"Come the witching hour, his voice turns to magic." - New York Daily News
Sometimes singers come along who offer something truly special. There are those with great voices who we know and love, and there are those who have a "can't take your eyes off" presence. Thos Shipley seems to be both of these rolled into one - a singer with a stunning voice and a magnetism that can only be described as star quality.
With MY FAVORITE THINGS, his debut recording, Thos brings this quality to us beautifully through the idiom in which he seems naturally at home, vocal jazz. The record is a remarkable collection of classic American theatre music and fine contemporary songwriting, brought to life from a jazz point of view. Thos' voice is not easily pinned down, a flexible and powerful instrument that swings so easily and flows spontaneously into R & B flourishes. But there is also a core of immediacy that has an almost theatrical excitement to it. Mr. Shipley, an experienced Broadway performer and
5-time MAC award winner (Manhattan Association of Cabarets and Clubs) for Outstanding Jazz Vocalist, is proud of this combination. He explains the inspiration for the CD ~
"I have a love for musical theatre but come from a jazz background in the way I hear things. The repertoire of the Musical Theatre is the jazz bible. The lyrics and melodies of these tunes are so strong they lend themselves to many interpretations. I look at Jazz as an approach to music and a way to orchestrate the emotions and images that these songs evoke."
Thos Shipley was born in Maryland to a military father and a mother who taught first grade. Thos' father was in the 327th Army band and had his own jazz group, playing upright and electric bass as well as all bass brass. Thos discovered music as a way to keep grounded. "At the age of 12 I got my first drum set after taking beginning lessons in elementary school. My brothers and I created a little band. We would to perform at family functions and give neighborhood concerts in our back yard. Later in high school, I began singing and playing rock drums and formed a group with some guys a few years ahead of me. My dad wasn't particularly happy about the rock; the long hair and generally loud music created some concerns. One of our bands we called "Wake"; the guitarist's Dad was a mortician and let us practice in the funeral home as long as there were no bodies on the premises. We had our publicity photo taken in a graveyard. It was very cool, we could practice at the funeral home as long and as loud as we wanted."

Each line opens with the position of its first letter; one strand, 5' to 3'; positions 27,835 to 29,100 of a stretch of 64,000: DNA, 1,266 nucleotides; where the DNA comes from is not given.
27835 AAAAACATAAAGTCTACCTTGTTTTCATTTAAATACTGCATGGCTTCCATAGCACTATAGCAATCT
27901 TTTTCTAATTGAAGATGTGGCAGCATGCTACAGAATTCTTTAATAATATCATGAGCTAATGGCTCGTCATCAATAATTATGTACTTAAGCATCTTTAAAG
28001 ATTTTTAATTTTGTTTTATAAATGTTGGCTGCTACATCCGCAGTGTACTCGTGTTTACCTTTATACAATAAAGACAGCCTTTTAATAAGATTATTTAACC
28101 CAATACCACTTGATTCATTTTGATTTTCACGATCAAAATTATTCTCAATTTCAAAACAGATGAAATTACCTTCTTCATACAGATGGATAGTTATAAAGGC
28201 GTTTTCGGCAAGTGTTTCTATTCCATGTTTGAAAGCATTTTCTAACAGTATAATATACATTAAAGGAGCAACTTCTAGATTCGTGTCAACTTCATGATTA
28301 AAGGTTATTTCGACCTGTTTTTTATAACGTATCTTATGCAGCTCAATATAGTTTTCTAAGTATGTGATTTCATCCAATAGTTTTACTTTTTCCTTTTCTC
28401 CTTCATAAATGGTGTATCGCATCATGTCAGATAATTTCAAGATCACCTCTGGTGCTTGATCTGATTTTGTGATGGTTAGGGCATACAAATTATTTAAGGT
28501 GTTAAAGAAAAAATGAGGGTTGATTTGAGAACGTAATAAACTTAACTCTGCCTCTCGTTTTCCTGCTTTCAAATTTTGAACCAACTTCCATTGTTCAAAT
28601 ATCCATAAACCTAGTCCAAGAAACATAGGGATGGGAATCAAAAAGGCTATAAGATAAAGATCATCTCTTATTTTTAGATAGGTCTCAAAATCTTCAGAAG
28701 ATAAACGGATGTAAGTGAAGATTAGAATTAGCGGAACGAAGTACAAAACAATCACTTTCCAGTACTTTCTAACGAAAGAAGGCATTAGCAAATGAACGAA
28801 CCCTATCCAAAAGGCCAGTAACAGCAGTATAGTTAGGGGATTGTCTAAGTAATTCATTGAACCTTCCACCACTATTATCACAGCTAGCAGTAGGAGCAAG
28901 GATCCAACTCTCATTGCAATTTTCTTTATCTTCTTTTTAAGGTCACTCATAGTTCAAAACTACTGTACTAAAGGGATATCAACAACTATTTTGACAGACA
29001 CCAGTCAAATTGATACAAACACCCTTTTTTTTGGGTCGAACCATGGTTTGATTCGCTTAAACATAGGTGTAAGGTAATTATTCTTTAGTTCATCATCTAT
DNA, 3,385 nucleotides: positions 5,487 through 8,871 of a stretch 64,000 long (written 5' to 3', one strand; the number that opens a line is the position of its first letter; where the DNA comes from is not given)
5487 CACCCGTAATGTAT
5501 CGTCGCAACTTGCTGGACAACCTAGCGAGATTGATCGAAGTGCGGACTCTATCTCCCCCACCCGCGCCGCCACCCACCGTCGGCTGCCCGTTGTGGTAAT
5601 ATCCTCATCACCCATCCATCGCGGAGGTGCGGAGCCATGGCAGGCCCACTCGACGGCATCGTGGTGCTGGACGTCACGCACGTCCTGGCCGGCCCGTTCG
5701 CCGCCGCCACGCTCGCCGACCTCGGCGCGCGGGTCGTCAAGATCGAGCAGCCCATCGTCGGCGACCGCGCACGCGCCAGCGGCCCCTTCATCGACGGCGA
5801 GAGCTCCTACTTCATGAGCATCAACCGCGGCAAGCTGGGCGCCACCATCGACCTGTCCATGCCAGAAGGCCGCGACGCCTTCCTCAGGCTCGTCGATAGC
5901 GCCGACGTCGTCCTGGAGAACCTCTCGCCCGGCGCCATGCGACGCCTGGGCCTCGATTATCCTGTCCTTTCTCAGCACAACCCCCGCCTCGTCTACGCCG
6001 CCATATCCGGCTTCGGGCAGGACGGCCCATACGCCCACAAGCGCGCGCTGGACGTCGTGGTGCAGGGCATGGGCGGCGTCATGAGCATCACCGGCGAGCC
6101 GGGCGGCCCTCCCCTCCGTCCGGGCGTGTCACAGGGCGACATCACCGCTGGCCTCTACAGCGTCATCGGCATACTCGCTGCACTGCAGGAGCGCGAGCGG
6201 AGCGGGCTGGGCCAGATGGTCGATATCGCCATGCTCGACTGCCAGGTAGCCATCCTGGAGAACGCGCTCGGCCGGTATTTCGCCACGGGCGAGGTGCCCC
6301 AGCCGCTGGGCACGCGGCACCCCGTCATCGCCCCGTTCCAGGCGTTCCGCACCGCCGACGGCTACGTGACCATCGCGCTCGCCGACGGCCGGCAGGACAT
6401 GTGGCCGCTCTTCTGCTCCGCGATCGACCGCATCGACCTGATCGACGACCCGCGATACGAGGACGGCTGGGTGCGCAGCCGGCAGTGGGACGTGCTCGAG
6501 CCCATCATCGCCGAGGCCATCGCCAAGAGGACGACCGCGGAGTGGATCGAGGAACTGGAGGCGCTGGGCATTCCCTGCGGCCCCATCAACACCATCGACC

Thos wanted to study music in college but gave in to his parents' practical concerns by majoring in Electronics Engineering at the Ohio Institute of Technology. But he continued to play and studied jazz piano with Bobby Pierce at the Beckley Conservatory of Music until he had to choose between getting his degree and practicing. He graduated and got a job working as a technician on board ships doing seismic research for oil companies, lasting for one 23-day cruise in the Pacific. Thos soon returned to Ohio, found another job, and started pursuing things he truly wanted to do such as dancing. He studied at the Ohio Ballet, began doing theatre, and ended up moving to Nashville. "I've come to find that if you don't have the guts to do what you want to do in your heart, it will still happen but perhaps not as smoothly as it could have," he muses. A gig at the Barn Dinner Theatre as a singing waiter soon appeared and later a job playing drums for a touring show. The show brought him to Knoxville, where it closed. Thos began studying vocal jazz technique with singer Patti Coker and performed at the 1982 Knoxville World's Fair. It was there that he caught the eye of managers who encouraged him to move to Atlanta.